She'd meant to stay icy. She'd meant to stay dignified. So much for intentions.
Her last words were almost hystericala yell into the silence. No matter. Who cared what he thought? She flicked the trunk lever and stalked round to fetch her suitcase. Her foot hit a rain-filled pothole, she tripped and lurchedand the arrogant toerag caught her and held her.
It was like being held in a vice. His hands held her with no room for argument. She was steadied, held still, propelled out of the puddle and set back.
His hands held her arms a moment longer, making sure she was stable.
She looked up, straight into his face.
She saw power, strength and anger. But more.
She saw pure, raw beauty.
It was as much as she could do not to gasp.
Lean, harsh, aquiline. Heathcliff, she thought, and Mr Darcy, and every smouldering cattleman she'd ever lusted after in the movies, all rolled into one. The strength of him. The sheer, raw sexiness.
He released her and she thought maybe she should lean against the car for a bit.
It was just as well this place was a total disaster; this job was a total disaster. Staying anywhere near this guy would do her head in.
Her head was already done in. She was close to swaying.
Focus on your anger, she told herself. And practicalities. Get your gear out of the car. He's going to think you're a real New York princess if you expect him to do it for you.
But he was already doing it, grabbing her cute, pink suitcase (gift from her mother), glancing at it with loathing, slamming the trunk closed and turning to march toward the house.
'Park the car when it stops raining,' he snapped over his shoulder. 'It'll be fine where it is for the night.'
She was supposed to follow him? Into the Addams Family nightmare?
A flash of lightning lit the sky and she thought it needed only that.
Thunder boomed after it.
Jack had reached the rickety steps and was striding up to the veranda without looking back. He had her suitcase.
She whimpered. There was no help for it, she whimpered.
Her family thought she was a helpless baby. If they could see her now, they'd be proven right. That's exactly how she felt. She wanted, more than anything, to be back in Manhattan, lying in her gorgeous peach bedroom, with Maria about to bring her hot chocolate.
Where was her maid when she needed her most? Half a world away.
More lightning. Oh, my.
Jack was disappearing round the side of the veranda. Her suitcase was disappearing with him.
She had no choice. She took a deep breath and scuttled after him.
He showed her to the bedroom and left her to it. Headed to his makeshift study and hauled open his computer. Grabbed the original letter.
Could he sack a worker just because she was female?
Surely he could if she'd taken the job under false pretences, he thought, reading the first letter he'd received.
My son, Alexander, is looking for experience on an Australian horse stud. Alex is a qualified veterinarian and is also willing to take on general farm work. The level of pay would not be a problem; what Alex mostly wants is experience.
He flicked through the emails, printing them out. After Cedric's first letter he'd corresponded directly with Alex. Her. There was no mention of what sex she was in her emails, he conceded. They'd been polite, businesslike, and they hadn't referred to her sex at all.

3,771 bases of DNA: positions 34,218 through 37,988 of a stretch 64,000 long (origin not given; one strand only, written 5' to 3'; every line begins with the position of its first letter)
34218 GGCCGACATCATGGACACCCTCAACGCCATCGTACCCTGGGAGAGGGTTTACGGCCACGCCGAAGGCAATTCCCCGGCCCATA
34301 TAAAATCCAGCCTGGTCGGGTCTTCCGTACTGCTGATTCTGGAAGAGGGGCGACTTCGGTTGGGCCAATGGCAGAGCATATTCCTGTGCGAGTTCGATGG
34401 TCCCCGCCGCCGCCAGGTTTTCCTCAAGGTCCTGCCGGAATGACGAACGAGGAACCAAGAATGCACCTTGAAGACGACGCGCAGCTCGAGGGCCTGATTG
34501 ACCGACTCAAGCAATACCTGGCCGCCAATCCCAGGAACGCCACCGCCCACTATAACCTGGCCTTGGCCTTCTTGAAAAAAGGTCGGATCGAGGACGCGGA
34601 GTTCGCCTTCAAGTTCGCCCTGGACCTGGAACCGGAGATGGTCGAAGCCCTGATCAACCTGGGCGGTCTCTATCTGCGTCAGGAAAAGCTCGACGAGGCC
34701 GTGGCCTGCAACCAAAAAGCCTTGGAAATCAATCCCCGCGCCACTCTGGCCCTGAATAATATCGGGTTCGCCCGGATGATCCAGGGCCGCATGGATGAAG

Yes, I understand the living conditions may be rougher than I'm accustomed to, but I'd appreciate even a tough job. My aim is to work on horse studs in the States, but getting that first job after vet school is difficult. If I do a decent job for you, it may well give me the edge over other graduates.
He'd expected a fresh-faced kid straight out of vet school, possibly not understanding just how tough it was out here, but ready to make a few sacrifices in order to get the job. Despite the conditions, Werarra produced horses with an international reputation. This would be a good career step.
He'd never have employed a woman.
He hadn't wanted to employ anyone, but sense had decreed he had no choice. This place had deteriorated to the point of being a ruin. The horses took all his attention. The house was derelict and the manager's cottage even more so. Brian, the guy who'd managed the place for his grandfather, preferred to live a half a mile down the road on the second of the farm's holdings. Jack had expected him to keep on working, but the moment Jack arrived he'd lit out, abandoning his wife and kids, disappearing without trace.
The letter from Cedric Patterson, addressed to Jack Connor, had come when he was overwhelmed. Despite his misgivings he'd thought, a vet. .plus someone who could help with the heavy manual work like getting the fences back in order The manager's house was unlivable, but maybe a kid could cope with sharing the big house with him.
He'd written back to Cedric explaining that the Jack he was writing to, the Jack he'd gone to school with, was dead. Cedric had visited Werarra, had stayed here, when he and his grandfather were young men, when his grandmother was alive and making the place a home. The house had deteriorated, he'd told him. There were no separate living quarters, but if Alex was happy to do it tough
Alex himself herself.. .had emailed back saying tough was fine.
What now? He didn't even have a working bathroom.
Asking a guy to use the outhouse was a stretch, but a woman?
He could fix the bathroom. Maybe. But not tonight.
And he still didn't want a woman. The women in his life had caused him nothing but grief and anguish. To have another, sharing his house, sharing his life.
Stop it with the dramatisation, he told himself harshly. She wouldn't want to stay even if he wanted her to. She obviously had a romantic view of what an outback Australian horse stud would be. One look at the outside privy and she'd run.
He didn't blame her.
Meanwhile he needed to feed her. He hurled sausages into the pan, sliced onions as if he could get rid of his anger on the chopping board, tossed them on top of the sausages and fumed. At himself more than her. He shouldn't have tried to employ anyone until he had this place decent, but a woman?